One of the timeless forms of embroidery techniques in India is the icon “Zardosi”. It is also one of the oldest styles for the design of fabrics that originally came from the country of Persia. Zardosi Sarees were strongly supported by the royal women because of their grandiose and luxurious appearance. Their popularity peaked during the Mughal era when these textiles were even used for decorative purposes.
Let us take a trip back in time to this fascinating time this wedding season and create similar looks with these Zardozi work sari and impress the crowd! The golden glow and lavish feel they give is hard to match with other strains. So why wait? Read along as we discuss some interesting facts and details about these curtains as well as 10 latest designs!
Meaning of the Zardosi Sarees:
Although we are told that Zardosi was introduced by Persian artisans, his mention in Rig Veda indicates his actual age. The name “Zardosi” consists of two words “Tsar” and “Dozi” which, when translated into English, mean “gold” and “embroidery”. In the original process, pure golden threads and precious pearls and stones were used to decorate a saree. Although it is centuries old, its popularity has not waned and is now a source of promising livelihood for hundreds of artisans in the country.
Features of the Zardosi Work Sarees:
Here are some of the characteristic features of these exquisite curtains:
- Zardosi is a kind of elaborate embroidery, which is made of metal threads of gold or silver into a stable fabric.
- The cloth is first attached to a wooden frame and then the pattern is drawn on it.
- The metal wires in various designs are inserted into the fabric with a needle. Elements such as sequins, pearls, stones and crystals are added to this stitch for a rich look.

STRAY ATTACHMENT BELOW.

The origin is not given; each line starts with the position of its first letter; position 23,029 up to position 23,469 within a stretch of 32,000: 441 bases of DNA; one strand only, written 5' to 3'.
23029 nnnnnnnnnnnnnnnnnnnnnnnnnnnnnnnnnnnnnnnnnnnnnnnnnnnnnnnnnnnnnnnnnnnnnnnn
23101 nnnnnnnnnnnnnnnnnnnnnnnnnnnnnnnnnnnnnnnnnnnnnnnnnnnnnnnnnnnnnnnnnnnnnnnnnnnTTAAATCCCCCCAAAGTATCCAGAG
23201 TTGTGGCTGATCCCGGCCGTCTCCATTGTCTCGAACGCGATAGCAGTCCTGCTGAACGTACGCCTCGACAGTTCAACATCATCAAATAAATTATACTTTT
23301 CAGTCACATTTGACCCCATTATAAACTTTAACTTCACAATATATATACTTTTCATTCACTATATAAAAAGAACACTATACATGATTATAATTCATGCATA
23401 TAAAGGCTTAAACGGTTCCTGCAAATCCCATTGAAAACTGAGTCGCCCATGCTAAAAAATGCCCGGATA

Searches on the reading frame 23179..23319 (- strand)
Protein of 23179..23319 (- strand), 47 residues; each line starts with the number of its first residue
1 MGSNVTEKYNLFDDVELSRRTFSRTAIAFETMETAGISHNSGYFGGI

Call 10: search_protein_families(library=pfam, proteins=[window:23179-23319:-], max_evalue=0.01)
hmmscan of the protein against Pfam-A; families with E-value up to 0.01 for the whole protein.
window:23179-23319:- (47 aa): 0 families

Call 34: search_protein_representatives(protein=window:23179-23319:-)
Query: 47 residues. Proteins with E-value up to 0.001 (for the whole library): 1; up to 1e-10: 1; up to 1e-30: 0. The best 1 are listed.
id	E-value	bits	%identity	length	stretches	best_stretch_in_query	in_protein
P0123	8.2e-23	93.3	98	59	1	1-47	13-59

- Different types of stitching techniques are used to achieve different looks, such as: B. Laid Stitch, Back Stitch, Satin Stitch, Run Stitch etc.
- The result is a heavy design on the edges and body of a saree, which usually consists of floral motifs, geometric patterns, birds, animals or even the traditional “Jaal” work.
Fabrics used in Zardosi Work Sarees:
The process by which Zardosi works is labor intensive and complicated. Heavy materials such as stones and metals and other tools such as hooks are also used. For this reason, materials such as silk, velvet and cotton silk are preferred because they are tightly woven and can carry the weight of the embroidery. However, chiffons and georgetts are also used for machine-made work due to their low cost and maintenance.
How to style Zardosi Sarees?
No matter what material or what kind of work you choose in a saree, it is your styling that makes the difference. Follow these expert tips to kill like a diva:
- Before choosing a saree, ask yourself the following questions: Where do you want to take this saree to? How do you imagine your appearance? What is the timing and scope of the event?
- Once you find answers to these questions, your selection becomes easy. For easy occasions, choose silk or flowing saree with additional zardosi edges. This gives you a rich look without going over the top.
- For weddings and high-profile events, you can opt for a heavy saree made of silk or velvet, in which the fabric is embedded. These are expensive, but worth every penny!
- Invest in handmade blouses that complement the elegance of your saree.
- Zardosi saris and Polki jewelry are a heavenly game. Choose stone-based accessories like jadaus, kempu or even uncut diamonds.
- Opt for a trendy hairstyle and add a Maang Tikka if you want to look special.
- Complete your outfit with a Kundan clutch and sandals and lo and behold! You are ready!
These are some of the best Zardosi Saree designs we’ve put together especially for you! Whether it’s a simple party or a big celebration, you can put these saris into festive mode right away. They are shiny and glittery but not garish, which makes them one of the most popular choices made by Indian women. You can also play it safe or get brave by experimenting with your color palette and the level of embroidery used. So if you take this Persian route?